The FMA has just released their report on QFE insurance providers’ replacement business practices. More detailed comments are available to subscribers to my Quarterly Industry Life and Health Review service. Summary comments on the report:
This review is important. This is part of the FMA’s series of reviews looking at replacement business advice in different distribution channels and forms of regulatory supervision. It is comprehensive and does a good job of exploring the conflict of interest issues present in vertically integrated organisations.
Consumer harm is explained but not quantified. The nature of the harm that can be caused by inappropriate replacement is explained, both in summary and in detail later in the document. What is not tackled is the extent of actual harm done. I agree that harm is done, but explaining how much and the impact on customers would help a lot in determining priority, and how to fix it. This is an issue which cuts across all these reviews.
Problems defining replacement business. The FMA mentions that every QFE has a different definition of replacement business, and one even defined it so narrowly that it only counted replacement of their own policies as replacement at all. It doesn’t appear to want to enter into the comment, let alone guidance, about the definition, however.
The FMA makes a number of hard-edged comments highlighting that it thinks there is insufficient acknowledgement of the conduct risks with replacement business, or the conflicts of interest inherent in the sales or advice process used by these QFEs. It goes on to state that action is being contemplated – although due to the problem of whether advice was given, this may be very limited.
Does this cover all replacement sales, or only replacements where advice was given within the definition in the FAA? Many QFE advisers claim exemption from requirements of the AFA code on the basis that they are not offering advice. Take particular note of the FMA’s declaration of its jurisdiction on page three of the report:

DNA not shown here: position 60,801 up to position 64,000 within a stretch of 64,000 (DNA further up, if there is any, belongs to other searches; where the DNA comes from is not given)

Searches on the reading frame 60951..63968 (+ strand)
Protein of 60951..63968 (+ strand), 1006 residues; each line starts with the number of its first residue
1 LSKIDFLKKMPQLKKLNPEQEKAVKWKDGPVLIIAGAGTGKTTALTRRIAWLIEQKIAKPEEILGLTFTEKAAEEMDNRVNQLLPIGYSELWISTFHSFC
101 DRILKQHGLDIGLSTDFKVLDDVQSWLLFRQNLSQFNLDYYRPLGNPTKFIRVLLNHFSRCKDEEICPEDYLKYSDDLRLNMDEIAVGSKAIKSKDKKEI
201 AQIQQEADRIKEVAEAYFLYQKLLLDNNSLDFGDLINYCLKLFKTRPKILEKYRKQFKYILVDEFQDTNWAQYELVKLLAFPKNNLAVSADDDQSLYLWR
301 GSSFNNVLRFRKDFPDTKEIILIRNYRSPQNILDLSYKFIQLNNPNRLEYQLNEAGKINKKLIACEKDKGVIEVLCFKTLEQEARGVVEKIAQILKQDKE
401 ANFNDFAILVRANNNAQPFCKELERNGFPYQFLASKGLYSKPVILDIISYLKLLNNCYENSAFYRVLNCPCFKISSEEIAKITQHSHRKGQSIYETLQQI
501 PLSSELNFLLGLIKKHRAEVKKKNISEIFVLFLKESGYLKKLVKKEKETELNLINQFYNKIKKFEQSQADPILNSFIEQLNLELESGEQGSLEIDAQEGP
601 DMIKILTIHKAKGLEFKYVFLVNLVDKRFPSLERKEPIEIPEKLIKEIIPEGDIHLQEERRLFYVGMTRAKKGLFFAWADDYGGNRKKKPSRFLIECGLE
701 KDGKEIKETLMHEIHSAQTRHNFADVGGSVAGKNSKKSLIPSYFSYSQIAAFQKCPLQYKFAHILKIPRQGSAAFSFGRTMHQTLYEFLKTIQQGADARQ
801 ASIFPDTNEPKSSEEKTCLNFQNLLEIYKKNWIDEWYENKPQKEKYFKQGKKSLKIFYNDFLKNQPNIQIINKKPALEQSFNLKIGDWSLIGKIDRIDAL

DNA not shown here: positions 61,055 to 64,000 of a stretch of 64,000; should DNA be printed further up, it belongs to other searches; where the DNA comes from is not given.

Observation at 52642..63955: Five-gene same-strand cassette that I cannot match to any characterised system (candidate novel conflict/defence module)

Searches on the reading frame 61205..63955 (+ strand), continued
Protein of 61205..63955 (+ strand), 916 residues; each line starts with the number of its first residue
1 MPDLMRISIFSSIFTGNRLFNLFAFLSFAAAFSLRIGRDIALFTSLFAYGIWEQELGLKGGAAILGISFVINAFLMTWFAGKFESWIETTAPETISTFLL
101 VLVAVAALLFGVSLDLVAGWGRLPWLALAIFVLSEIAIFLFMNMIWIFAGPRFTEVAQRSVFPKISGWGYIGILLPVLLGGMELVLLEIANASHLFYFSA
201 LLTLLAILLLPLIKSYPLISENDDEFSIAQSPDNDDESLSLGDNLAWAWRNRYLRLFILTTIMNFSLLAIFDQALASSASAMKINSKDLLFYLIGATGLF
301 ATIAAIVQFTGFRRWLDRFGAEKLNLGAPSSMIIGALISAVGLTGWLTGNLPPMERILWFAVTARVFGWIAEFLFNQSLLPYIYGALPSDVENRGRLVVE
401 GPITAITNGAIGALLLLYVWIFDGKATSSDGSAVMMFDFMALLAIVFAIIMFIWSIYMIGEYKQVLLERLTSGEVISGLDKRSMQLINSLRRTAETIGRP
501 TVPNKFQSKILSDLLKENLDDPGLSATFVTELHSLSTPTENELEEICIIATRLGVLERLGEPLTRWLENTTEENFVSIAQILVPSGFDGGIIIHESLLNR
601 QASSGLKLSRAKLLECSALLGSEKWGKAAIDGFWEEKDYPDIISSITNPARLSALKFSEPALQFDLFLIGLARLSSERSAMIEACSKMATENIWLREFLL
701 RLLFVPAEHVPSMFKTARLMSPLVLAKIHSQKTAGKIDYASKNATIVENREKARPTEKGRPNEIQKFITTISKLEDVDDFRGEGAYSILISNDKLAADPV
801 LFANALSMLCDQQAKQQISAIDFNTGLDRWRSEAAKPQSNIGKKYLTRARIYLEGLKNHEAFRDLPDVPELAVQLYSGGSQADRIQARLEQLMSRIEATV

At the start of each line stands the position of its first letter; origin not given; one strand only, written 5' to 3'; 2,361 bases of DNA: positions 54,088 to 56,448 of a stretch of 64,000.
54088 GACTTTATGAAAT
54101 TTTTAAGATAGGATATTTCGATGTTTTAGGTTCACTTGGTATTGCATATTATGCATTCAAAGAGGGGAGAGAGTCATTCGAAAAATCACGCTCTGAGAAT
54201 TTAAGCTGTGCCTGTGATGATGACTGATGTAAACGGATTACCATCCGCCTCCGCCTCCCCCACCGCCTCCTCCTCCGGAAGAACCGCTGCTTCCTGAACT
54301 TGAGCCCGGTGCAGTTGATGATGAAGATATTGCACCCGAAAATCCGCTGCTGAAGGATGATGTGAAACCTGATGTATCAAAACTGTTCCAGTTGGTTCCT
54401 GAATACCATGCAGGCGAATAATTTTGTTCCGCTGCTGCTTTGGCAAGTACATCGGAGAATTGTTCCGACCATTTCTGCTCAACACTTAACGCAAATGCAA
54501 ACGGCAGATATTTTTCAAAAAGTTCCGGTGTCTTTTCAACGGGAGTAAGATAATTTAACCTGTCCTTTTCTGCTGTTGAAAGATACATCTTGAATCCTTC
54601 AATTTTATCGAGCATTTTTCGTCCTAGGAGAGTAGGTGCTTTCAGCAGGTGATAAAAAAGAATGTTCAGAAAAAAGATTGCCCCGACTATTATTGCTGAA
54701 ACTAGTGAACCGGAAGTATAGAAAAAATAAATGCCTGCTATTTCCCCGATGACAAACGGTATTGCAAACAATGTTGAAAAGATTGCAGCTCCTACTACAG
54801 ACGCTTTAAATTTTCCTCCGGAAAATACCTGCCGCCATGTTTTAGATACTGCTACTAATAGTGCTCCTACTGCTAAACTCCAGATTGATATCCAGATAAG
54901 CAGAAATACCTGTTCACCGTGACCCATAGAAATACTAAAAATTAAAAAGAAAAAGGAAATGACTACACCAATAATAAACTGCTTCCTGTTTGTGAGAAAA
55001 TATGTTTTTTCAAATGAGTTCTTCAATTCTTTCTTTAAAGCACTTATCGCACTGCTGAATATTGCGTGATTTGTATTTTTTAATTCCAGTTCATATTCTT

"QFEs are responsible for any advice given by their advisers. They must also ensure their advisers comply with their financial adviser obligations. One of an adviser’s obligations, under section 33 of the FA Act, is the obligation to exercise care, diligence and skill when providing a financial adviser service. We have issued guidance on the care, diligence and skill obligation, including in the context of insurance replacement advice."
That appears to exclude non-advised replacements. Many insurers have stepped outside the regime, and decline to offer advice. Many “QFE advisers” are not giving advice and never do so. This is an important point, but as a taxpayer I am leaning in the direction of not bothering to test it - after all, in a few months, the rules change. So maybe the FMA is focused on using the lessons of this review to keep the conversation about conduct going today, and inform its guidance under the new regime. That is probably wise.